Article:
So what do these have compared to others who are doing similar things?
Different vendors have taken various approaches for bringing converged products or solutions to the market place. Not surprising, storage centric vendors EMC and NetApp have partnered with Cisco for servers (compute). Where Cisco was known for networking having more recently moved into compute servers, EMC and NetApp are known for storage and moving into converged space with servers. Since EMC and NetApp often compete with storage solutions offerings from traditional server vendors Dell, HP, IBM and Oracle among others, and now Cisco is also competing with those same server vendors it has previously partnered with for networking thus it makes sense for Cisco, EMC and NetApp to partner.

While EMC owns a large share of VMware, they do also support Microsoft and other partners including Citrix. NetApp followed EMC into the converged space partnering with Cisco for compute and networking adding their own storage along with supporting hypervisors from Citrix, Microsoft and VMware along with third-party ISVs including Microsoft and SAP among others. Dell has evolved from reference architectures to products called vStart that leverage their own technologies along with those of partners.

A challenge for Dell however is that vStart  sounds more like a service offering as opposed to a product that they or their VARs and business partners can sell and add value around. HP is also in the converged game as is Oracle among others. With PureSystems IBM is building on what their competitors and in some cases partners are doing by adding and messaging more around the many ISVs and applications that are part of the PureSystems initiative. Rest assured, there is more to PureSystems than simply some new marketing, press releases, videos and talking about partners and ISVs. The following table provides a basic high level comparison of what different vendors are doing or working towards and is not intended to be a comprehensive review.

Who

What

Server

Storage

Network

Software

Other comments

Cisco

UCS

Cisco

Partner

Cisco

Cisco and Partners

Various hypervisors and OS

Dell

vStart

Dell

Dell

Dell and Partners

Dell and partners

Various hypervisors, OS and bundles

EMC
VCE

Vblock VSPEX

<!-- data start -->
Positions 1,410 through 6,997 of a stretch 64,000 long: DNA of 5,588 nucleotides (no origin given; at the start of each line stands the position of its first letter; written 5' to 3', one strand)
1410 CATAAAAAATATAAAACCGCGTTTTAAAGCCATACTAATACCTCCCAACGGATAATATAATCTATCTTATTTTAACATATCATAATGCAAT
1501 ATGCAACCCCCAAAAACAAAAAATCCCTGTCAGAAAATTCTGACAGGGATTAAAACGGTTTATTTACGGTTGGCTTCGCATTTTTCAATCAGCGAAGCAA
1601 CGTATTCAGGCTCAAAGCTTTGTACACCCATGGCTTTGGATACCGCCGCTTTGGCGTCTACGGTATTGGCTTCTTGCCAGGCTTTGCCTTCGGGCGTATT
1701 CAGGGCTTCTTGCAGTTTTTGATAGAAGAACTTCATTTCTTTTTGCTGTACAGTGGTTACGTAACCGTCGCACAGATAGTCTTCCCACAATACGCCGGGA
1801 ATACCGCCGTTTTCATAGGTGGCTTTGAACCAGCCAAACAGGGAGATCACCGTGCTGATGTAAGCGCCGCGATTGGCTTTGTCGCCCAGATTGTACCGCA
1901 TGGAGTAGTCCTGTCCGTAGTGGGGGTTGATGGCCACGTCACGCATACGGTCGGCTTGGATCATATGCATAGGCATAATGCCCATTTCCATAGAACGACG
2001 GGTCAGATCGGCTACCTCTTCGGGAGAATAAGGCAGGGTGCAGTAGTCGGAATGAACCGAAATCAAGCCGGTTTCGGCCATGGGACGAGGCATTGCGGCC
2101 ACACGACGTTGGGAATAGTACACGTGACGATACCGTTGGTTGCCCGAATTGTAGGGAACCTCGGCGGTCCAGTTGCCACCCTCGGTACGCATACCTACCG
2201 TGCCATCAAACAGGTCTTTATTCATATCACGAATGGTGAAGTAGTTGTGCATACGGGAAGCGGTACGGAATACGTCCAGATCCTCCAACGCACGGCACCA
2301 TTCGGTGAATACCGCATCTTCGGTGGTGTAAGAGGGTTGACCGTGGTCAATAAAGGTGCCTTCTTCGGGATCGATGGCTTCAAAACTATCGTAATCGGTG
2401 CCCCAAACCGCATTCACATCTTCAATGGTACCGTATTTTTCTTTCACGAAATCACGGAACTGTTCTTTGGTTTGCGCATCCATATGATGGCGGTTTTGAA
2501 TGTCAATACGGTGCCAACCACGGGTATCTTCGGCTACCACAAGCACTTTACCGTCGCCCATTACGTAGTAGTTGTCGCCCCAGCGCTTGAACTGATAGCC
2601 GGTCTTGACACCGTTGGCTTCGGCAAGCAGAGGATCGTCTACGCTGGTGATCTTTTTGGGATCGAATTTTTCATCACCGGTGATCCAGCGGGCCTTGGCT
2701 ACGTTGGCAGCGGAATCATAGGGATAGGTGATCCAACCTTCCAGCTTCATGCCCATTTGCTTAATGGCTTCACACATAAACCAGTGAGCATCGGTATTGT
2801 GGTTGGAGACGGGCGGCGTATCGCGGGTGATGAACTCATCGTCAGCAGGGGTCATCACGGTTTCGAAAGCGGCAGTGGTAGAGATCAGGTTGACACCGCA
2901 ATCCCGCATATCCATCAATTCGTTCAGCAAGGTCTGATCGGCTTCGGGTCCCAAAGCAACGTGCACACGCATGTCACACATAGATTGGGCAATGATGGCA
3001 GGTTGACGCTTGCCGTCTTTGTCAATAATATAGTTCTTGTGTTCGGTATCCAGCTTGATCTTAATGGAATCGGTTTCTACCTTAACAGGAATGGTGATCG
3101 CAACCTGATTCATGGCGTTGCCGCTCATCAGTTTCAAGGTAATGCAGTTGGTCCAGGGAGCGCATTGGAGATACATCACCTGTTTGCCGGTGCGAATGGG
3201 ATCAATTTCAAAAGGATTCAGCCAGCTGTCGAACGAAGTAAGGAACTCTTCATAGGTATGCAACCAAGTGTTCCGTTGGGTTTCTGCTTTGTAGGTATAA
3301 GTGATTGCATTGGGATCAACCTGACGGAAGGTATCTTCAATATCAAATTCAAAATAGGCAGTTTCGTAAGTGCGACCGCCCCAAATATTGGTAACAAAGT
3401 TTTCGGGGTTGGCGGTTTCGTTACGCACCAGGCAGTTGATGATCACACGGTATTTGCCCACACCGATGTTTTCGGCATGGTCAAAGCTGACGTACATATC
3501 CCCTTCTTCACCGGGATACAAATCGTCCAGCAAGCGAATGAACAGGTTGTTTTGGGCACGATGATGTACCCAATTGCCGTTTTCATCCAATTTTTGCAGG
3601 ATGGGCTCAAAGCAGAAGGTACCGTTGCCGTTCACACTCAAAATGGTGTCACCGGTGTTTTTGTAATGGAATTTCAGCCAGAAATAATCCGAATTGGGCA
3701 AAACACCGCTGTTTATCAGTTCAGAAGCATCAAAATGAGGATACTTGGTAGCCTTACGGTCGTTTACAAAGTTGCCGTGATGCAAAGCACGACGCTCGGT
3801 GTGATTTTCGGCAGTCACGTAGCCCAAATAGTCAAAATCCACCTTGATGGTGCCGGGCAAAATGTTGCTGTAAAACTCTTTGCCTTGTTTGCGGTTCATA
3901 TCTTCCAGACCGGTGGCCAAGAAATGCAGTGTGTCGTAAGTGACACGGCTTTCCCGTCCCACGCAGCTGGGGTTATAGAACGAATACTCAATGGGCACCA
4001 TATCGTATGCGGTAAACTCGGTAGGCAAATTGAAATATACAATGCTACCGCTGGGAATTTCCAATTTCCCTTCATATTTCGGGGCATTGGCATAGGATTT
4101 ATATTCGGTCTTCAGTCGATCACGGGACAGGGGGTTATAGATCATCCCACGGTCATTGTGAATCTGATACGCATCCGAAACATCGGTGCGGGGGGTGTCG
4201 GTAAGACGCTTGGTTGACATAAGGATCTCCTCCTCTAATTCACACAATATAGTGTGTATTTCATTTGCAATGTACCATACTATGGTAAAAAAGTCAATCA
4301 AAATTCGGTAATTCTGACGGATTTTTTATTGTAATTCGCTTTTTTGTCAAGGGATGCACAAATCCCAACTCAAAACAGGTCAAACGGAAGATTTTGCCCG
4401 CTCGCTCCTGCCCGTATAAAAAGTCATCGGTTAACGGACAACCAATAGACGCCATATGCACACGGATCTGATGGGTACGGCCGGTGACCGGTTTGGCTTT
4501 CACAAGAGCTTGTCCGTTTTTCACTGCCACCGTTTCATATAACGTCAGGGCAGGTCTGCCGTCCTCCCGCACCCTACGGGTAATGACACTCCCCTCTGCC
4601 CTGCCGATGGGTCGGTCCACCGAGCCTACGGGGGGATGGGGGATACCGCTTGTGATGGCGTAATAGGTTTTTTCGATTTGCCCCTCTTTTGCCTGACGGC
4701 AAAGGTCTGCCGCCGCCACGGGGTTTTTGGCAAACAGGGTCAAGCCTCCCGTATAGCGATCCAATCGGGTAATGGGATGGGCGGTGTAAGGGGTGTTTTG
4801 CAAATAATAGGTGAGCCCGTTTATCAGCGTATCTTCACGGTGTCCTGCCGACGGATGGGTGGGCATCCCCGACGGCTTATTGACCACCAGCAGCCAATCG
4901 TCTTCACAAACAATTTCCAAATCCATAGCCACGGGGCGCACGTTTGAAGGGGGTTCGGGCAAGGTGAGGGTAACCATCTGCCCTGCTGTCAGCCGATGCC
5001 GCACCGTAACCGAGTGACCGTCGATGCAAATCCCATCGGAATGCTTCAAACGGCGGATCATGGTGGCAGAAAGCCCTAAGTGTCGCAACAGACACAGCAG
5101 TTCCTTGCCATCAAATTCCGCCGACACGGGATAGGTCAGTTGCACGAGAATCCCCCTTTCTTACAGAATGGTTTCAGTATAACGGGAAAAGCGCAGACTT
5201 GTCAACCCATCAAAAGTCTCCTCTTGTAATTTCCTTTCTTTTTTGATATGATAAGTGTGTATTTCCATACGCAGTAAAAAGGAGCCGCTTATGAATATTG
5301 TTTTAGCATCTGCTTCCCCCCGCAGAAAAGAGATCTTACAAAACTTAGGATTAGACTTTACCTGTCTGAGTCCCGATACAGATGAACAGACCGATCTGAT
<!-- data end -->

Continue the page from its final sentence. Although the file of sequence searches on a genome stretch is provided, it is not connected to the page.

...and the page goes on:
Cisco

EMC

Cisco and partners

EMC, Cisco and partners

Various hypervisors, OS and bundles, VSPEX adds more partner solution bundles

HP

Converged

HP

HP

HP and partners

HP and partners

Various hypervisors, OS and bundles

IBM

PureFlex

IBM

IBM

IBM and partners

IBM and partners

Various hypervisors, OS and bundles adding more ISV partners

NetApp

FlexPod

Cisco

NetApp

Cisco and partners

NetApp, Cisco and partners

Various hypervisors, OS and bundles for SAP, Microsoft among others

Oracle

ExaLogic (Exadata  database)

Oracle

Oracle

Partners

Oracle and partners

Various Oracle software tools and technologies

So what took IBM so long compared to others?
Good question, what is the saying? Rome was not built-in a day!

Click here to view the next post in this series, ok, nuff said for now.

Here are some links to learn more:
Various IBM Redbooks and related content
The blame game: Does cloud storage result in data loss?
What do you need when its time to buy a new server?
2012 industry trends perspectives and commentary (predictions)
Convergence: People, Processes, Policies and Products
Buzzword Bingo and Acronym Update V2.011
The function of XaaS(X) Pick a letter
Hard product vs. soft product
Buzzword Bingo and Acronym Update V2.011
Part I: PureSystems, something old, something new, something from big blue
Part II: PureSystems, something old, something new, something from big blue
Part III: PureSystems, something old, something new, something from big blue
Part IV: PureSystems, something old, something new, something from big blue
Part V: PureSystems, something old, something new, something from big blue
Cloud and Virtual Data Storage Networking

Cheers
Gs

Greg Schulz – Author Cloud and Virtual Data Storage Networking (CRC Press, 2011), The Green and Virtual Data Center (CRC Press, 2009), and Resilient Storage Networks (Elsevier, 2004)